I love this image of both girls (above) – the 50mm lens really lets you see their faces and expressions well, and the bokeh of the 50mm f/1.8 helped soften the literal construction site in the background of the image. However, the closer crop also means that only a small portion of their costumes were visible.

So, I switched over to my 24mm lens to take a full-length photo (below) of my little monkey and my lion as well. Now, I can really see them from head to toe. I can see the little fake feet of the monkey costume that freaked my youngest daughter out so much that she begged her sister to switch costumes with her. I can see the height difference between the two of them. I can see the black flats that my oldest daughter is so proud of, and wears to any event that she deems remotely “fancy”. Those are all things that I want to look back on, and remember. I love both images for different reasons, and am so happy to have them both, thanks to my trusty 24mm and 50mm lenses.


Image taken with Canon 60D and 24mm EF-S lens

I hope this has given you a good idea of how these two focal lengths compare when photographing people.

Have you tried the Canon 24mm EF-S lens? How do you use it? Do you have a nifty-fifty and do you use it for people photography? Which is your favorite? Please share your comments and images below.

Read more from our Tips & Tutorials category

Meredith Clark is a wife, mother, native Oregonian, complete bookworm, Top Chef lover, and new quilting addict. She believes that photography is for everyone - it is a gift that allows us to capture and document both ordinary and extraordinary moments in our lives. You can see more of her work at Meredith Clark Photography or connect with her on Facebook.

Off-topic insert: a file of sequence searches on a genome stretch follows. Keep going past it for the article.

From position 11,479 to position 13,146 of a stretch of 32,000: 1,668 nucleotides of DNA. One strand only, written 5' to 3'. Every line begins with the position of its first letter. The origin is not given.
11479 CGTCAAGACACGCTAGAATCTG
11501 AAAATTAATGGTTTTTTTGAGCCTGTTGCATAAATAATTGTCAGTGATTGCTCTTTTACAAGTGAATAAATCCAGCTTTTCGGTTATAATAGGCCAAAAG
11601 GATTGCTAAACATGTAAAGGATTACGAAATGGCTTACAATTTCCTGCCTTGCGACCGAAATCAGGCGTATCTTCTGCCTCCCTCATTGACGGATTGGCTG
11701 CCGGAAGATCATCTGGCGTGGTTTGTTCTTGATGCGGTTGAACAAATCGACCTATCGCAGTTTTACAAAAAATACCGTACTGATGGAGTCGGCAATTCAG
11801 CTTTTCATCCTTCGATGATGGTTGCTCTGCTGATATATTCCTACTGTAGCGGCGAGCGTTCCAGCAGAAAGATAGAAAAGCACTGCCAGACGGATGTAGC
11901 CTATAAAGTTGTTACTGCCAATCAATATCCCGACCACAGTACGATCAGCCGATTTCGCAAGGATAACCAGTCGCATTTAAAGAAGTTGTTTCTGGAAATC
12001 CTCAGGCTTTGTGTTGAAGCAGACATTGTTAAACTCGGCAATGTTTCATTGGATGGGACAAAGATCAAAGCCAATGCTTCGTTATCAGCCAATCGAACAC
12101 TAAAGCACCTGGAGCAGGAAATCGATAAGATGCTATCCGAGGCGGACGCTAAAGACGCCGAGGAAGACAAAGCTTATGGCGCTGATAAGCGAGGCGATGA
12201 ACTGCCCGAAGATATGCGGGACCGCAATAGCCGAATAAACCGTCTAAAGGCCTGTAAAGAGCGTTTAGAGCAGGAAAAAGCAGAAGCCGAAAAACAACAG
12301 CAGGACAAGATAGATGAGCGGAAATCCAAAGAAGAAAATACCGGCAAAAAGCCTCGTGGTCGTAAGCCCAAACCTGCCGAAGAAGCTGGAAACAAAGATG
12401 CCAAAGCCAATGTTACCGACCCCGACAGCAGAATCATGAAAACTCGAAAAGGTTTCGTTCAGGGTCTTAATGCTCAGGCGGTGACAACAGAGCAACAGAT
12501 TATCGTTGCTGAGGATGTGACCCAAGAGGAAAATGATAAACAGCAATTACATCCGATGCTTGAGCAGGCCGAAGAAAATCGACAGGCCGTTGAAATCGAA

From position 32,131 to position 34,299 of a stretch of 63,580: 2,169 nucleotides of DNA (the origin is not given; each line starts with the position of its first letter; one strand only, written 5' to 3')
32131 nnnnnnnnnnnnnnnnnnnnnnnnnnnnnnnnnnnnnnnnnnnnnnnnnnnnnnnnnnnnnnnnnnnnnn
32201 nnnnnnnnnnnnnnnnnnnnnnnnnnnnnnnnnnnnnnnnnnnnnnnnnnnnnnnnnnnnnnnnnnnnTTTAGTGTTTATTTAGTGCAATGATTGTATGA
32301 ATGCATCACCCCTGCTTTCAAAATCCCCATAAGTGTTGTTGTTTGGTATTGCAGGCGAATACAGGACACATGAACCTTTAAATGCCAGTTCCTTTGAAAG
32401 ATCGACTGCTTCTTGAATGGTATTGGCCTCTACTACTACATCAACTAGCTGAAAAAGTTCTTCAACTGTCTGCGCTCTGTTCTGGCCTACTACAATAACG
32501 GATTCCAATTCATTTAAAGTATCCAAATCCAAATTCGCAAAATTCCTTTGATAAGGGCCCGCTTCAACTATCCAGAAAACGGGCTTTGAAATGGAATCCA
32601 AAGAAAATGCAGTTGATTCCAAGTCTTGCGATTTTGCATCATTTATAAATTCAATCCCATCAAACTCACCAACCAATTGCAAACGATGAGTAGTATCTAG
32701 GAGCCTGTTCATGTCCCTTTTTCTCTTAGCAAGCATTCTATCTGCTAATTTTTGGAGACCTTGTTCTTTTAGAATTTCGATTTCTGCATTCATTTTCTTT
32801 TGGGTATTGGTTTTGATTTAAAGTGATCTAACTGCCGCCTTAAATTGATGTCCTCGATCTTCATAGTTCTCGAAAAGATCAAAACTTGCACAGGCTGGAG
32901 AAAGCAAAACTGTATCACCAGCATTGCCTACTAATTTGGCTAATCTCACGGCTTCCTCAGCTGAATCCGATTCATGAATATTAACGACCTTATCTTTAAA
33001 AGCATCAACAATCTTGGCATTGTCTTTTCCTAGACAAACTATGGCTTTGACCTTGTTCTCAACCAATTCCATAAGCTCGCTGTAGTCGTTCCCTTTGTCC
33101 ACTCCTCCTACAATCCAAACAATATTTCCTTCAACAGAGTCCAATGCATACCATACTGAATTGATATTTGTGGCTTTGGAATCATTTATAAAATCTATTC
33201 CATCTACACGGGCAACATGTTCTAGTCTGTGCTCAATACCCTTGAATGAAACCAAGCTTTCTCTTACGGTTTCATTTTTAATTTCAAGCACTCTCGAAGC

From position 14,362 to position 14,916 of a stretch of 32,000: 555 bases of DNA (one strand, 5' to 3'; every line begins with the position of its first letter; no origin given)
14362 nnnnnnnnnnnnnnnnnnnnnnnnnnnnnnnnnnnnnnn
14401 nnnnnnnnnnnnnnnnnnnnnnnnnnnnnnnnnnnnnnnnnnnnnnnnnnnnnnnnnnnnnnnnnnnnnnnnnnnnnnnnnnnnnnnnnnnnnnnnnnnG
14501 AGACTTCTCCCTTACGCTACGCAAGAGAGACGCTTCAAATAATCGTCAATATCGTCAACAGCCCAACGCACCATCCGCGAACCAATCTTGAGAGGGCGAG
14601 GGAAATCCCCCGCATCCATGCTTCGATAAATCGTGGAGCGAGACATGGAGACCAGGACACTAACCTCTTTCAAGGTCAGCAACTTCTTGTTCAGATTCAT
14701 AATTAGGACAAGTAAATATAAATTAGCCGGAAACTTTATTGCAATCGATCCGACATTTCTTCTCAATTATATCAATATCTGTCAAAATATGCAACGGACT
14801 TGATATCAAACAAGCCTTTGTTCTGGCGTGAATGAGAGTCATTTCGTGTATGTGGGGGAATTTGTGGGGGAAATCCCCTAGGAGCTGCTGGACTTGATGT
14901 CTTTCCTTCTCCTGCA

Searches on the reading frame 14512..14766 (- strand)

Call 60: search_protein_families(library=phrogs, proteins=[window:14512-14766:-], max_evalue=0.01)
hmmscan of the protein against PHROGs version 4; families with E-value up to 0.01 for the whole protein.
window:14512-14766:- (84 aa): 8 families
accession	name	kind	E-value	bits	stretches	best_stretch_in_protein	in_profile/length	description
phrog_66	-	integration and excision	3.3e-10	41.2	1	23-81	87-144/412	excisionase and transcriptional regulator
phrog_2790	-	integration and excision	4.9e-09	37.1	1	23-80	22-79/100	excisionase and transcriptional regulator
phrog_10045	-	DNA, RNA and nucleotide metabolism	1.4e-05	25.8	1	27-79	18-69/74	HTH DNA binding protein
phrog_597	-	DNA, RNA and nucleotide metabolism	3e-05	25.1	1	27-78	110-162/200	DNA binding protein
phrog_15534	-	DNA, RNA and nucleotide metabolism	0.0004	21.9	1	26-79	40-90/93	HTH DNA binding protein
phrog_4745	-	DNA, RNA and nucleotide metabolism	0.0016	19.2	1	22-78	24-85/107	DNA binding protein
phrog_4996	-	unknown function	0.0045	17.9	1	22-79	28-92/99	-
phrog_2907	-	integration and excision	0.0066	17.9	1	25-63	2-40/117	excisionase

• trevinowarren

    Wish Nikon would make a cheap 24mm so I can get that 35mm (full frame) standard wide view…. on a crop sensor…

  • AllanBrito

    My happy medium is the Canon 35mm f/2 USM on my cropped sensor. I can get both effects really well; not too tight, not too wide.

  • Karey Black

    This year I have made 74,000 dollars so far with my pc and I am a university student . I am linked with a business entity that outsource online jobs . I heard about it previous year and now I have made a great cash . It is very friendly to it’s users and I am just so happy to have that option …..

  • I was about to respond that Nikon makes several 24mm lens but then I saw you said *cheap*. You can either save up for the AF-S NIKKOR
    24mm f/1.8G ED
    (US$750) or … push your skills a bit more, and get the AF Nikkor 24mm f/2.8D (US$395).

    Unless of course what you are really saying is “I wish Nikon would make a top-notch 24mm lens and sell it for under $200.”

  • This was a really good article, Meredith. Thanks for posting all the comparison shots, as it really helped me see the difference between those two lenses.

  • Kayla Bowers

    Right now I’m using a 55mm 1.4 lens for portraits, I do a lot of glamor style portraits, and as a hairstylist I frequently take photos of my work as well, ~24mm is too wide for most of the portrait work I do

  • Johan Bauwens

    A 24 mm on the 60D acts as a 38 mm compared to fullframe

  • Meredith

    Yep–you’ll see some discussion about the magnification factor in the second paragraph above 🙂

  • Meredith

    That sounds like a great lens for your goals, Kayla! The 24mm (on the 60D) is definitely best suited for “people photography” rather than strictly portraits.

  • Meredith

    Thank you for the kind words, Simon! That really means so much!

  • Meredith

    Canon does 😉

  • Meredith

    I hear you! I started on a 35mm black and white film camera, and totally was not prepared for the magnification factor when I first switched to digital. It’s nice to have an option that more closely mirrors film at a more reasonable price point!

  • Meredith

    That’s great advice for someone who can only buy one lens. Thanks for chiming in, Allan!

  • Mike

    Great article. I only own a 50mm 1.8 on a Canon 70d but am in the market for a 24mm to get close to 35mm “feel” The only thing I haven’t done, and I didn’t see you do either, is taking a photo with the 24mm to get the same look as the 50mm. Just curious how it would look. And is the 24mm you used the pancake version of the “IS” version?

  • Meredith

    Hey Mike, could you explain a bit more about what you mean by taking a photo with the 24mm to get the same look as the 50mm? Do you mean taking a head and shoulders-style portrait with the 24mm?